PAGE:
Definitely and no I don’t miss the money. Here on board you have a roof over your head and get fed; you just need to be able to fly to and from wherever the ship is. It’s a free opportunity to do something utterly unique and life-changing. Most volunteers say they’ve never worked harder but they usually want to come back and do it again.
Can anyone get involved or do you need to have experience to become a crew member?
Yes, anyone can get involved as long as they have the time and a passion for conservation. Before I joined the ship, I’d only been on a ferry once before and then I got sea-sick. I never thought I’d get accepted when I applied. I was filling out the form and there were about 20 questions like ‘Can you weld? No. ‘Are you a mechanic?’ No. ‘Do you know how to navigate?’ No. ‘Can you operate radar?’ No. Finally I got to the bottom and it was ‘Do you know how to swim?’ so I was able to check one box at least.
What are the high points?
You see some amazing sights and it’s a buzz when you find the boat you’ve been looking for and the work starts. Most of all, it’s knowing you’re making a difference. In the last year, we’ve saved 527 whales.
.. and the lows?
The seasickness definitely, it’s hard work and of course you miss your family. A real low point for me though was on Operation Musashi in 2008/9 when we lost sight of the whaling fleet we were chasing. For five days we’d been saving whales, throwing stink bombs and prop foulers at their boats and getting in the way, but on the sixth day we lost them and had a collision. It was horrible. We never expected to have them killing whales in front of us.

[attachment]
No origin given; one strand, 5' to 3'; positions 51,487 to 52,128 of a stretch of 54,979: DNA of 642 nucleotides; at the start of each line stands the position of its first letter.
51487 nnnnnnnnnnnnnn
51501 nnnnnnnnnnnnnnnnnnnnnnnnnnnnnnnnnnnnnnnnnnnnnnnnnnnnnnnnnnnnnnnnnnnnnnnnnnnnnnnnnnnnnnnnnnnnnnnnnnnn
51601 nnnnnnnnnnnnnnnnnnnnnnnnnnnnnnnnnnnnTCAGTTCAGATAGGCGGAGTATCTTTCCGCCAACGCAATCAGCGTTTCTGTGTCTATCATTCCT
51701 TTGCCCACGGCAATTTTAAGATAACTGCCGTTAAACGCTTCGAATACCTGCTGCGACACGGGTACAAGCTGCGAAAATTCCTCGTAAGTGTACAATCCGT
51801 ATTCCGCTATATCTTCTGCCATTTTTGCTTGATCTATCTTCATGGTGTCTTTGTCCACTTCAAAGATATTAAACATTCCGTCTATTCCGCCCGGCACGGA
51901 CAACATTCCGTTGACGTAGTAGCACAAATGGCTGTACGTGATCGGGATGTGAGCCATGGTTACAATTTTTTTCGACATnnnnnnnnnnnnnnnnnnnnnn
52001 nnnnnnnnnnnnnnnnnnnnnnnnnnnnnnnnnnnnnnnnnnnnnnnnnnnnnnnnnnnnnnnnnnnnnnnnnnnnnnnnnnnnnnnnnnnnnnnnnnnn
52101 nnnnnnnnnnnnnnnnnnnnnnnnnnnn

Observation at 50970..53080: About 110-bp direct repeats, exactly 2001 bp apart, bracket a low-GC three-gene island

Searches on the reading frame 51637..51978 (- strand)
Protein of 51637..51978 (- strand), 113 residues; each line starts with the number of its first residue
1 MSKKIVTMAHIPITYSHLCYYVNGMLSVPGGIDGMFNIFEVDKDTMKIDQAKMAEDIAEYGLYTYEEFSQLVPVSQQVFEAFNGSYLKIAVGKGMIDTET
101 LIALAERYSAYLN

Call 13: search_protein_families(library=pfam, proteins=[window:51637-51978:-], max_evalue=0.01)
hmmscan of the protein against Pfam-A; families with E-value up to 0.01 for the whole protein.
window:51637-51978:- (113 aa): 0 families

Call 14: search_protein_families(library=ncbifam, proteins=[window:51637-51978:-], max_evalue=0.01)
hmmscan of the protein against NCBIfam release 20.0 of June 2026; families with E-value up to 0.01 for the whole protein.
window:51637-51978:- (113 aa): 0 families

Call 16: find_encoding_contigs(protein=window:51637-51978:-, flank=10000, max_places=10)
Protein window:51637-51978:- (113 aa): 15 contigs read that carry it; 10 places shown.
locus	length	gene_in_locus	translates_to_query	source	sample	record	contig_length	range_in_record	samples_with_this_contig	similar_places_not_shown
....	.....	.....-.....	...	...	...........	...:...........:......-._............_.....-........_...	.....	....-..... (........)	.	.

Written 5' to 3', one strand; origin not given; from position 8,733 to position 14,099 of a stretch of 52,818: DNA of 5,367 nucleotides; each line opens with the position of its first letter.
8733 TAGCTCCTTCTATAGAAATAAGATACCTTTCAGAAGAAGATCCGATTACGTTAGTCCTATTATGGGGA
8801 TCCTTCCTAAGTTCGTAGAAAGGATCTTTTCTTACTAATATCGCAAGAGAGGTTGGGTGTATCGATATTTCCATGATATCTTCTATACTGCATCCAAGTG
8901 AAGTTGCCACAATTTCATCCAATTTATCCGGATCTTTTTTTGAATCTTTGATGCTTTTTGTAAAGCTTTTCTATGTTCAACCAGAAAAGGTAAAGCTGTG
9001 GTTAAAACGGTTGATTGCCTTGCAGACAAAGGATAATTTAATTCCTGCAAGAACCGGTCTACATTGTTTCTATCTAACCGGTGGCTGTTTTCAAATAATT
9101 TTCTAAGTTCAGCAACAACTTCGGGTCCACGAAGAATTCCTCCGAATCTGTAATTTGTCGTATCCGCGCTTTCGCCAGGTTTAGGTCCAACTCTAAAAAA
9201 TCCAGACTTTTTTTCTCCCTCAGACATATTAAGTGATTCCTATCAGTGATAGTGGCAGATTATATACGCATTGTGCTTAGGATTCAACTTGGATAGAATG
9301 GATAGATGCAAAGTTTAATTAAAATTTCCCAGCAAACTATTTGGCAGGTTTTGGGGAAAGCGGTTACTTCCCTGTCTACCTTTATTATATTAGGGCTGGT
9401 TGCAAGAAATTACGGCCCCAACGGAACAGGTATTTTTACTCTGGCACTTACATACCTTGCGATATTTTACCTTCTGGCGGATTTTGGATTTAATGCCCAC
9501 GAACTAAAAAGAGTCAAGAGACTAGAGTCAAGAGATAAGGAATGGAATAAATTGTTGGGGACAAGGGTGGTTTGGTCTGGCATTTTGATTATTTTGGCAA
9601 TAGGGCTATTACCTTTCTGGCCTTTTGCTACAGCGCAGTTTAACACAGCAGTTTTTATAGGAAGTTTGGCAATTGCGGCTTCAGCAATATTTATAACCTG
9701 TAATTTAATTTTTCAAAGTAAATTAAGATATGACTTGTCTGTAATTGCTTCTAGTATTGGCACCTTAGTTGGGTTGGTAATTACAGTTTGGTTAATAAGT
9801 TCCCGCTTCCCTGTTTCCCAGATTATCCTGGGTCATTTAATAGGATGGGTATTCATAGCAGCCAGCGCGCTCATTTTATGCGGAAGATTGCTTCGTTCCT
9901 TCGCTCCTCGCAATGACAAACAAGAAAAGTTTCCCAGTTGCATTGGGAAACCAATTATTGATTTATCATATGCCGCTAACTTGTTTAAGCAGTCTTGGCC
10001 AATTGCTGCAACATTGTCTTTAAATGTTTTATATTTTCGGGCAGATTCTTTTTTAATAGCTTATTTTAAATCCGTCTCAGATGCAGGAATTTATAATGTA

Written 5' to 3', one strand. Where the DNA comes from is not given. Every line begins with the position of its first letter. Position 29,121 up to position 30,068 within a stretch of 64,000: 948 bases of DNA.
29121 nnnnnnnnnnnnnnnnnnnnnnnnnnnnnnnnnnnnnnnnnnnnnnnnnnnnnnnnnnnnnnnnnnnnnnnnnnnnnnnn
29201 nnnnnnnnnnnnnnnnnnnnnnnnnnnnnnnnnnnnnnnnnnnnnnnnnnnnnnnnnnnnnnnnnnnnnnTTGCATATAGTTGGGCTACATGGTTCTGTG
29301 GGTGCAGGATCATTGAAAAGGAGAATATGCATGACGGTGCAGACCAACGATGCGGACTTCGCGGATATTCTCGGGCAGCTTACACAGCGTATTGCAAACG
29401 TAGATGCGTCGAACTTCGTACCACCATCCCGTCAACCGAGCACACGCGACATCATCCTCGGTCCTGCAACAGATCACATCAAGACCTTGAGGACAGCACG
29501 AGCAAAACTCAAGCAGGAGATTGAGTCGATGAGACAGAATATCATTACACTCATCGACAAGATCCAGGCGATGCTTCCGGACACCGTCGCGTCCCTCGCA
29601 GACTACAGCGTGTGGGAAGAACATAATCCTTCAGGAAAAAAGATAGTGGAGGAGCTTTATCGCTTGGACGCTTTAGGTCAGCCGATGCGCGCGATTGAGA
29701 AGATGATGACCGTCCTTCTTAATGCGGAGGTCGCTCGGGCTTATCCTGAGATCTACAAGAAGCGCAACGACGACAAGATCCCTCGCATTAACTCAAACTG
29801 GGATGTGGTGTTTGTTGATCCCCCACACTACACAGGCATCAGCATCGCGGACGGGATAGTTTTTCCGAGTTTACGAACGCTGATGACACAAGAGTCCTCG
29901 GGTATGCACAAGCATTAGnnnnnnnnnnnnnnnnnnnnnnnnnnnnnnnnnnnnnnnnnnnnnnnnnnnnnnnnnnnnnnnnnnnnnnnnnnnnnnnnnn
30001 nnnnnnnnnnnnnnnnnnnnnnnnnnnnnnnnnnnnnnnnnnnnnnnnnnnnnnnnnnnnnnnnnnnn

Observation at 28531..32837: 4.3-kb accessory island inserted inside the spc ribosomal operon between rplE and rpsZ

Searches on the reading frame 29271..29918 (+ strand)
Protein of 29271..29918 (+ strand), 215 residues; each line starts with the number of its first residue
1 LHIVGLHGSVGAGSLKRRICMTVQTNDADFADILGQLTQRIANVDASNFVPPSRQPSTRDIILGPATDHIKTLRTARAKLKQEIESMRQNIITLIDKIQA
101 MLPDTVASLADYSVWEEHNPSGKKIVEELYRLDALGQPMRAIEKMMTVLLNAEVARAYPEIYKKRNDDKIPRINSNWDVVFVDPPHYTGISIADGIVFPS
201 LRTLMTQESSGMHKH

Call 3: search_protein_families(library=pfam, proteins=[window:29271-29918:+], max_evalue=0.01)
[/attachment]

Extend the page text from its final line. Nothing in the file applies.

Why the name Steve Irwin?
The ship was re-named the Steve Irwin in honour of the late Australian conservationist (aka The Crocodile Hunter). The ship is based in Australia and Steve had been planning to come out with us on one of his campaigns.
For people reading this at home, what can we do? Should we be eating another more sustainable fish than tuna for example?
The best thing is just not to eat tuna, well any seafood really. Often, the ‘sustainable’ labels are made by the industries themselves to make people feel better. With 6 million people on the planet, I don’t think there’s any such thing as sustainable fishing.
What if we want to take to the high seas and get involved?
Come along and visit the ship to help out. That way, you can find out more and see if you like it. Otherwise, you could work as on onshore volunteer.
What’s next for you and the crew of the Steve Irwin?
On the 5th September we’re heading back to Australia. It’s a 40 day voyage and once we’re there, we’ll be readying the ship for another trip to Antarctica.
To find out more about the work of Sea Shepherd you can take a free half hour tour of the ship. Guided tours are in various languages and take place between 10am and 6pm. To find them, take the pedestrian bridge over to Maremagnum, follow the path round past the shopping centre and look for the black ship with the pirate flag. Otherwise, head to their website at: www.seashepherd.org